I'm a big fan of Atwood. She had me at The Handmaid's Tale and has been captivating me ever since. In Cat's Eye, Atwood details the life of a reclusive painter Elaine Risley, with a focus on her disturbing childhood filled with bullying and manipulation at the hands of 9-year-old girls. It's not wonder that as Elaine grows older she struggles with her femininity and the company of women.
I remember thinking when the girls were born, first one and then the other, that I should have had sons and not daughters. I didn't feel up to daughters, I didn't know how they worked. I must have been afraid of hating them. With sons I would have known what to do... As for girls, my girls at any rate, seem to have been born with a protective coating, some immunity I lacked.This book is about growing up and going back home. Per usual, Atwood includes elements of social and feminist comment in her work, exploring the idea of adulthood and questioning whether one can ever truly grow up. She also implies a sense of disillusionment in adulthood - that it is filled with greed and selfish motives, an evil children share as well, but don't expect to be prominent in their adult lives.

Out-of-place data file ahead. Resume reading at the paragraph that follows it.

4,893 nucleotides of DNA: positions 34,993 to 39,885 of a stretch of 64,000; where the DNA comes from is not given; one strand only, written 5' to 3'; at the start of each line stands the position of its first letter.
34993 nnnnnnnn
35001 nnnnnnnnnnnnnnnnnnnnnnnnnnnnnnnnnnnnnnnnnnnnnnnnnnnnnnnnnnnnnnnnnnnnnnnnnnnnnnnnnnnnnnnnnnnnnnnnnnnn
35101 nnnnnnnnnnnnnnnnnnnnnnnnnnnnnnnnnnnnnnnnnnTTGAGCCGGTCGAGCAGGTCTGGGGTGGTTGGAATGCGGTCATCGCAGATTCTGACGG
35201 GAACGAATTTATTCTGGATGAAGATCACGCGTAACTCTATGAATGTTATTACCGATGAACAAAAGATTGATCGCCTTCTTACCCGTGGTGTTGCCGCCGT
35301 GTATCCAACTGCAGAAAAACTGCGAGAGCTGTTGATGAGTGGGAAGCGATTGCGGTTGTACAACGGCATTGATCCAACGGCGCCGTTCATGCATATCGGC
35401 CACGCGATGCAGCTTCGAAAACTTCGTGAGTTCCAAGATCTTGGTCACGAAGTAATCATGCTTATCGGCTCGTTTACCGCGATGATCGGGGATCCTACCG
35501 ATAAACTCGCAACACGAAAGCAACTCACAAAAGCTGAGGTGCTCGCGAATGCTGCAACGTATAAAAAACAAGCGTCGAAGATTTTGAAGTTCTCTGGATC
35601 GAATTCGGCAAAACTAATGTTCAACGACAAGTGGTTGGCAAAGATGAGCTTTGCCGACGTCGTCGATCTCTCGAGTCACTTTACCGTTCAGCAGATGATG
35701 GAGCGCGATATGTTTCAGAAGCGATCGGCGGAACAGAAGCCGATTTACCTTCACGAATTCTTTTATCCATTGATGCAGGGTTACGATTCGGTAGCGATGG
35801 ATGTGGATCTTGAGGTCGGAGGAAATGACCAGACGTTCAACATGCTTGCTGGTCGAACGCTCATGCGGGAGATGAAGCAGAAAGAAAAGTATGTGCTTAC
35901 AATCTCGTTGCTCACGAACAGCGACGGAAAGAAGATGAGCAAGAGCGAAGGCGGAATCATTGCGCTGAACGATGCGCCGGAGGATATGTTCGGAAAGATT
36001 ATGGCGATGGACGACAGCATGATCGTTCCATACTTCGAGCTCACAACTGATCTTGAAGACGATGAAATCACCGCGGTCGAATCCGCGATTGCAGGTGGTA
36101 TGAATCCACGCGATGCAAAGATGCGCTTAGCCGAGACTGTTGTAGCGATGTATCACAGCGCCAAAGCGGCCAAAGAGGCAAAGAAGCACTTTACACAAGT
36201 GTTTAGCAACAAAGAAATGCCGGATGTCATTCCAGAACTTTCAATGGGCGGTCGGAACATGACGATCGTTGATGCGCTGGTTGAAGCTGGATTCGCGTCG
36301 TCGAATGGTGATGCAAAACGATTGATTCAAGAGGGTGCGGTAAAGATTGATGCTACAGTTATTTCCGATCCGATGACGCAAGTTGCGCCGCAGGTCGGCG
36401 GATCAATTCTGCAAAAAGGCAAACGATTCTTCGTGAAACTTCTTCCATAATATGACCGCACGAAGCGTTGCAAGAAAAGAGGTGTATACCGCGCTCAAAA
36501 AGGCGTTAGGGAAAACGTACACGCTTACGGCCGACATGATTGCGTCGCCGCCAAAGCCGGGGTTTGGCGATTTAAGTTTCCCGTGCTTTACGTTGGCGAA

The world is being run by people my own age, men my age, with falling-out hair and health worries, and it frightens me. When the leaders were older than me I could believe in their wisdom, I could believe they had transcended rage and malice and the need to be loved. Now I know better, I look at the faces in newspapers, in magazines, and wonder: what greed, what furies drive them on?She also highlights the relationship between the past and the present, and the overwhelming influence our history can have over our everyday life. She interweaves the past and present - both in the plot and in her structure to suggest time has a shape "like a series of liquid transparencies, one laid on top of the other."
Of the Atwood I have read, this one is especially heavy in feminist themes. Cat's Eye explores women's relationships with one another, specifically the repression we inflict on one another. The novel is preoccupied with the question of when a girl can call herself and woman and the implications of these distinctions. Cat's Eye is a side of Atwood I hadn't yet read and I enjoyed every minute of it. She is a master of language and relates the story of a dysfunctional life beautifully.
Publisher: Anchor Books, 1988